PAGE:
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Smart grid can function beyond the electric system

By Donna Donnawitz
February 1, 2013

Most visions of the smart grid's future focus on the technology's application in the energy delivery sector, where it could improve maintenance, reduce waste and enable better use of renewable resources. This is a powerful model for smart grid technology, but not the only way the solution can be used.

At its core, the smart grid is actually a fairly simple and intuitive technology. This makes the smart grid a solution that can be applied in a variety of ways and could enable it to revolutionize the entire utility sector.

Understanding what smart grid really does
Smart devices are any items that can connect to the web to either gather data effectively or be controlled by an end user. The smart grid, essentially, makes the power grid a smart device. It does this by combining serial-based utility solutions with Ethernet infrastructure to create an interoperable network between various parts of the power grid and the electric company. Smart grid systems really are that simple. There are plenty of nuances, like workflow automation and real-time data transit protocols that come into play, but most of these sophisticated systems are necessary in any setup of this sort and are not exclusive to power delivery.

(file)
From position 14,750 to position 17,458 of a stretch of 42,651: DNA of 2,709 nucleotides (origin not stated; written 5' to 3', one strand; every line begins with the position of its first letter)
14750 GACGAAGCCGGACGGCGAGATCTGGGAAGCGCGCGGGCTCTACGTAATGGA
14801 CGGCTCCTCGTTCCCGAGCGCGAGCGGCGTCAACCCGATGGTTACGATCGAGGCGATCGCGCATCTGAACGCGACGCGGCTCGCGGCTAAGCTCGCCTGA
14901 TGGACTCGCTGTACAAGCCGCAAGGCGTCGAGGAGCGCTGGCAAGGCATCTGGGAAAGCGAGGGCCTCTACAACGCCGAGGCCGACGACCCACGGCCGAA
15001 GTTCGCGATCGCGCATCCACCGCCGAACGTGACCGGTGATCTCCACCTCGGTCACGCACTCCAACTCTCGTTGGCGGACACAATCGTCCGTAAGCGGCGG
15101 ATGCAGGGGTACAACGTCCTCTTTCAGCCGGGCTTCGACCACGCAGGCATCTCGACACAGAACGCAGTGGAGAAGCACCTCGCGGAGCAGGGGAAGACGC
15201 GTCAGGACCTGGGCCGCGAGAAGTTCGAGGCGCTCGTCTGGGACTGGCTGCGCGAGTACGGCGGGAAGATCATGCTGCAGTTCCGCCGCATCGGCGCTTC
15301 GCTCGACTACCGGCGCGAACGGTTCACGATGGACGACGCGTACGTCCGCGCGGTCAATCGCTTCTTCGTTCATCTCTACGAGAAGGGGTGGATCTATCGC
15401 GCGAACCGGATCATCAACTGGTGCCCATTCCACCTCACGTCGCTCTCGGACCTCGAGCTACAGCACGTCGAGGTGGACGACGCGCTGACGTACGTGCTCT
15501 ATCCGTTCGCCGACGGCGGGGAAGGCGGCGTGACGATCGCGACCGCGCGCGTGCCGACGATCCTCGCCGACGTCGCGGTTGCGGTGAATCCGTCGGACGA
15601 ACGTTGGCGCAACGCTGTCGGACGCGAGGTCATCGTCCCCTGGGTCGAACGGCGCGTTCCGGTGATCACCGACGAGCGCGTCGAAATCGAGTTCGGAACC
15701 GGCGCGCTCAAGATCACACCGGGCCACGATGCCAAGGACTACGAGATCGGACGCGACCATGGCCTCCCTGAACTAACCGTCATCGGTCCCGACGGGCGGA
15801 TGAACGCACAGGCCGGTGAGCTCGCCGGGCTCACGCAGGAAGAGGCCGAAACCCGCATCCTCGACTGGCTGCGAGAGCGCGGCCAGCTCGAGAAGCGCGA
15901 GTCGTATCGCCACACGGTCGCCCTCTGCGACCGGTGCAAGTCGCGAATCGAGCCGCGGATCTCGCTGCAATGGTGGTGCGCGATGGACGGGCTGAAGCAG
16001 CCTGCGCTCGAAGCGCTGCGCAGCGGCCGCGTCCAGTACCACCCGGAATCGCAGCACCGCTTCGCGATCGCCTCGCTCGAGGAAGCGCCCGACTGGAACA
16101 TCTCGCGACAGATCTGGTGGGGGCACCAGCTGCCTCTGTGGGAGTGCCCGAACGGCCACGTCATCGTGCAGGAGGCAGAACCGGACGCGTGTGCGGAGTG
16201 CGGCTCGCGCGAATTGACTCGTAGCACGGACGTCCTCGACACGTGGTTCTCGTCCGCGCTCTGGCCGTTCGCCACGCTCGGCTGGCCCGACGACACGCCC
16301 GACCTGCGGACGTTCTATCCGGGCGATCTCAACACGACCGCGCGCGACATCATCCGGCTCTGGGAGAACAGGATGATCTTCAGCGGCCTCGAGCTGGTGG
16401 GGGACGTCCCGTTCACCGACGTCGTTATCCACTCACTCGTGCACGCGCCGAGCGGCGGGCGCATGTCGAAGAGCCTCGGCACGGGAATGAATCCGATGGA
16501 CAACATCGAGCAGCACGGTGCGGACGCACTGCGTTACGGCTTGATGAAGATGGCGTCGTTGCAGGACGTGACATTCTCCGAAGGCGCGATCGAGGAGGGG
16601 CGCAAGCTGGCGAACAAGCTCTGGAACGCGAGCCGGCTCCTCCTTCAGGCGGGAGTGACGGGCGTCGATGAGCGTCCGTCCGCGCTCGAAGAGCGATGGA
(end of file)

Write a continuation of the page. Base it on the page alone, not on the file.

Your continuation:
Taking full advantage of smart grid's simplicity
The underlying intuitiveness of smart grid makes it an incredibly flexible technology. There is no reason, for example, why water companies cannot equip pipes and other delivery systems with various smart devices and connect them to an Ethernet network. Transit operators, automobile manufacturers and data center managers can similarly use intelligent device solutions in conjunction with network systems to enable the type of real-time data transit needed to replicate what the smart grid can accomplish. All of these applications for the technology offer similar potential in the form of more efficient operations. They also all present a few key challenges in terms of interoperability and the need for some specialized solutions depending on the use setting. This is where terminal servers can come into play and enable smart grid systems to be applied in a variety of settings.

Taking advantage of serial to Ethernet terminal servers
Smart devices often use specialized network connectivity options, such as serial systems, to provide reliable connectivity. While there are good reasons to use such connections, smart grid functionality depends heavily on Ethernet. As a result, serial to Ethernet converters can go a long way in enabling more sectors to embrace what the smart grid has to offer.

Perle offers a range of cost effective serial-to-Ethernet converters to help meet NERC-CIP compliance for the protection of critical cyberassets in substations.  The IOLAN SDS HV/LDC Terminal Server is designed to meet harsh environments associated with Power Substations with attributes such as support for substation AC and DC voltage ranges, extended operating temperatures and meeting emission, immunity and safety approvals associated with substation IT equipment.


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